You interact with access control systems every day, like when you:

  • swipe a keycard to enter your office
  • unlock your car with a remote
  • adjust your home security network

The technology seems easy enough. You swipe your ID card, click the remote, or tap your phone for a seamless experience. Behind-the-scenes, however, lies an intricate web of technology activated by that swipe, click or tap. Let’s explore how all of this works.

The End-User Experience

To activate an access control system, you use a device with programmed user credentials. The “card” could be an actual key card, fob, smartphone, employee badge, or other devices that stores login qualifications.

To enter a secure area, you must input credentials into a card reader or control panel. Most often, the reader will accept a keypad entry, biometric data, or a proximity reader using contactless card technology. All readers grant entry by matching credentials with a pre-established list. Once the system approves the credentials, the door unlocks.   

  • Keypads accept a PIN or password.
  • Biometrics use personalized data such as a fingerprint, retina scan, or voice recognition. The use of biometrics offers a high level of security because the system verifies an individual, not a code.   
  • Proximity readers are the future of access control. The technology allows the control panel to “read” the code when you come within a few inches of the reader, providing a secure yet seamless experience. A proximity reader does not require you to physically enter credentials. No PINs or card swipes, just place the key-card within two to six inches of the reader and the system approves or denies entry.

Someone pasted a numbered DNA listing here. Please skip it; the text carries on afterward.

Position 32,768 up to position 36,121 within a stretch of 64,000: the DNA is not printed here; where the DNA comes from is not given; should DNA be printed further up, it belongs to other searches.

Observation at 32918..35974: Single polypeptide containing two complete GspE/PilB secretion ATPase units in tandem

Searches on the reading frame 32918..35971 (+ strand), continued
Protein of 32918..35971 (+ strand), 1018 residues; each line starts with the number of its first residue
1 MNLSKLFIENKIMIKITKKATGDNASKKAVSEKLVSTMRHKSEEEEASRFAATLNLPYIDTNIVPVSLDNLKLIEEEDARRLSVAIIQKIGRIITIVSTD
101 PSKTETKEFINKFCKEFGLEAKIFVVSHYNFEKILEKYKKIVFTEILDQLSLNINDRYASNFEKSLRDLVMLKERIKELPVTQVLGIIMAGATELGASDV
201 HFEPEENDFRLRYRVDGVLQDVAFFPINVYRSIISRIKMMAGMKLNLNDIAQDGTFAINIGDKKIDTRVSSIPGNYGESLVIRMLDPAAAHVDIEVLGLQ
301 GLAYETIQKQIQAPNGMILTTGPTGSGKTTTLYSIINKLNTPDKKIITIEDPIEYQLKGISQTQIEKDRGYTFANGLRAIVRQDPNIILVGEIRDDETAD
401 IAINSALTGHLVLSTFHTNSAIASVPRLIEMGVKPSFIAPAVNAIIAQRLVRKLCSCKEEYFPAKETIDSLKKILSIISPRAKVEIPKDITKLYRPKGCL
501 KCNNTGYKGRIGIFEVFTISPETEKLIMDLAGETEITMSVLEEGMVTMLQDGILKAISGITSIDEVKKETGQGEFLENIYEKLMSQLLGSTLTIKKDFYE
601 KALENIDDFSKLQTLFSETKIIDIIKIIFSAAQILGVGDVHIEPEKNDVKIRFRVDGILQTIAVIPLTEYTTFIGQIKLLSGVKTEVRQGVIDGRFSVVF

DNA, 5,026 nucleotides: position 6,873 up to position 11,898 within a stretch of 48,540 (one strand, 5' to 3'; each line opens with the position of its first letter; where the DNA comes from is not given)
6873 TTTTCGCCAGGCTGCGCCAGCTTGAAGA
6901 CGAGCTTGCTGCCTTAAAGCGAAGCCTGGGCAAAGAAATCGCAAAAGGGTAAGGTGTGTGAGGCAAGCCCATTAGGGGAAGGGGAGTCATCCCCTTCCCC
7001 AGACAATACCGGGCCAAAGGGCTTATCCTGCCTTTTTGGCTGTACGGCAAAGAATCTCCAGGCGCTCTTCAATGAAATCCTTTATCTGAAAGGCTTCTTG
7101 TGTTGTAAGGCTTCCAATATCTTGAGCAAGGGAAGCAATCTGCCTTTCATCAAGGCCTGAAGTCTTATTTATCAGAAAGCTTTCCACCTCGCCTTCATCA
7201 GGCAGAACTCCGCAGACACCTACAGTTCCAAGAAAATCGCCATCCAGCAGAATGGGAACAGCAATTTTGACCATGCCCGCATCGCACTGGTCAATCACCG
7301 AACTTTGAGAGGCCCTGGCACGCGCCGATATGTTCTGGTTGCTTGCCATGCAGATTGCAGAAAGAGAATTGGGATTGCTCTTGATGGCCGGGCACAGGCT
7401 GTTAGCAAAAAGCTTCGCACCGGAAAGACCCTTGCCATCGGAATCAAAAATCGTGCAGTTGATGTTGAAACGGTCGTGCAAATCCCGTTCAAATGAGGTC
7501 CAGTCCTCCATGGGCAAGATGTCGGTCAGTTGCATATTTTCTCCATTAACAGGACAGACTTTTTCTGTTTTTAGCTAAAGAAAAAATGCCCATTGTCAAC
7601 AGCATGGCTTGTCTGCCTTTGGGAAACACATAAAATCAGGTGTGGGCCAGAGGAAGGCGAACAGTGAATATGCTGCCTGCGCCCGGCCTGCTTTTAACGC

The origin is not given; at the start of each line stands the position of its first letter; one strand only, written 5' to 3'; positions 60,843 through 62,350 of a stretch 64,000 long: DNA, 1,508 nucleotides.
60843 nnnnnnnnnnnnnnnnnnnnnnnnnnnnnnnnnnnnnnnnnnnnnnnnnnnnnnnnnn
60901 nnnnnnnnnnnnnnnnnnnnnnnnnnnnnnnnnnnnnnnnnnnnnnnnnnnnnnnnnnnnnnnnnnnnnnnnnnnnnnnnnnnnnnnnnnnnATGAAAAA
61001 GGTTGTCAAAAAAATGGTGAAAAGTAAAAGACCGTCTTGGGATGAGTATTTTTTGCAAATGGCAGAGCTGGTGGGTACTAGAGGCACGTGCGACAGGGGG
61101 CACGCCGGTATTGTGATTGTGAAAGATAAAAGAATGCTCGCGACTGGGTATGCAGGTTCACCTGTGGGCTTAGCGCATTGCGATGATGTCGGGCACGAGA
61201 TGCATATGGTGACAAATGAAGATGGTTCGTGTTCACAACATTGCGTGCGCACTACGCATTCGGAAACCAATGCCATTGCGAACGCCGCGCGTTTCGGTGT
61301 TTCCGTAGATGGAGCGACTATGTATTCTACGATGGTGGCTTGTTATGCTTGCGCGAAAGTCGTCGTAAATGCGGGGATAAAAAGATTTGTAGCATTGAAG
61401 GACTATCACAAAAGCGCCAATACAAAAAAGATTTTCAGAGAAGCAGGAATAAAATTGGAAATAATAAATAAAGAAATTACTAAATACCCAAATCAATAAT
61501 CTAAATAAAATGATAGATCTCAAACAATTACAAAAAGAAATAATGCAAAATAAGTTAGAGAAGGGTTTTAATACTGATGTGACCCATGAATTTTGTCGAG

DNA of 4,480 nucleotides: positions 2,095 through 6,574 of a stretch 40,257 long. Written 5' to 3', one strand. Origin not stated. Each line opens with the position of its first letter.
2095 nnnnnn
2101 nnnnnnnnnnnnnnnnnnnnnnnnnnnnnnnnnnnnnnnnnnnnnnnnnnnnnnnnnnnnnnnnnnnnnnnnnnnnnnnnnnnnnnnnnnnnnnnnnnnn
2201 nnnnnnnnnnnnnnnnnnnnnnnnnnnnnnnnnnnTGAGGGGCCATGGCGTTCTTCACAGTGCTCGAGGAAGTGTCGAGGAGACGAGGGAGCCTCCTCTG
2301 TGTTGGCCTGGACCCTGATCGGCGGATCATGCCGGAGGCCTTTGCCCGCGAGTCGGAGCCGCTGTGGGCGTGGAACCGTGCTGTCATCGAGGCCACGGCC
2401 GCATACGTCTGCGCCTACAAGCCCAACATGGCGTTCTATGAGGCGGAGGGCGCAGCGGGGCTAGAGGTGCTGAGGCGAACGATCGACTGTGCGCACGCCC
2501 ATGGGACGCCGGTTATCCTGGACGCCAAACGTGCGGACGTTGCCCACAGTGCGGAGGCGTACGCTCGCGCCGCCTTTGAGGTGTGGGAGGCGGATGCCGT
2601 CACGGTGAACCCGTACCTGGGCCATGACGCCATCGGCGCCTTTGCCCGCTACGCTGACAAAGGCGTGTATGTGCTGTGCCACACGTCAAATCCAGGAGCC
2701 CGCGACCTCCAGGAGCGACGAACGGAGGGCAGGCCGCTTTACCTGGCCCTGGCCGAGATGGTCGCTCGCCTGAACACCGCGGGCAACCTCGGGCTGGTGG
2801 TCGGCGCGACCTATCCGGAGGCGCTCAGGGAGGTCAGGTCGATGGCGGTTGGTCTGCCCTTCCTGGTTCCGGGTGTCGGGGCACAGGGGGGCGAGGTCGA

Administration or Management Experience

Managers or administrators have the authorization to make changes to the control panel or reader, giving them the tools needed to increase security, conduct audits, and identify areas vulnerable to a security breach.

Access control readers come in three types: Basic, semi-intelligent, and intelligent readers.

  • Basic readers store data inside the unit. Adjustments to passwords or log in credentials occur at the reader. These devices have a limited ability to store data and, in most cases, do not offer data retrieval.
  • Semi-intelligent readers work in conjunction with a central control unit and can operate multiple locks on the same system. Managers can access the control unit remotely or at the reader to change credentials or retrieve stored data.
  • Intelligent readers also work in conjunction with a central control panel but have more capabilities. These readers, for example, can integrate into an existing security network. In some cases, they are also compatible with other company software. Administrators with access to cloud-based portals can connect to the control panel or dashboard remotely to add or delete credentials, change passwords or PINs, and establish parameters for entry.

The best technologies can differentiate credentials down to the door or drawer. Administrators can establish which individuals can access which secure areas under what circumstances. One set of credentials may allow access to a particular floor of a building, whereas another might only grant entry to specific rooms, file cabinets, or drawers. For example, a doctor’s office might grant office staff with access to file cabinets containing patient files, but not access to cabinets storing pharmaceuticals.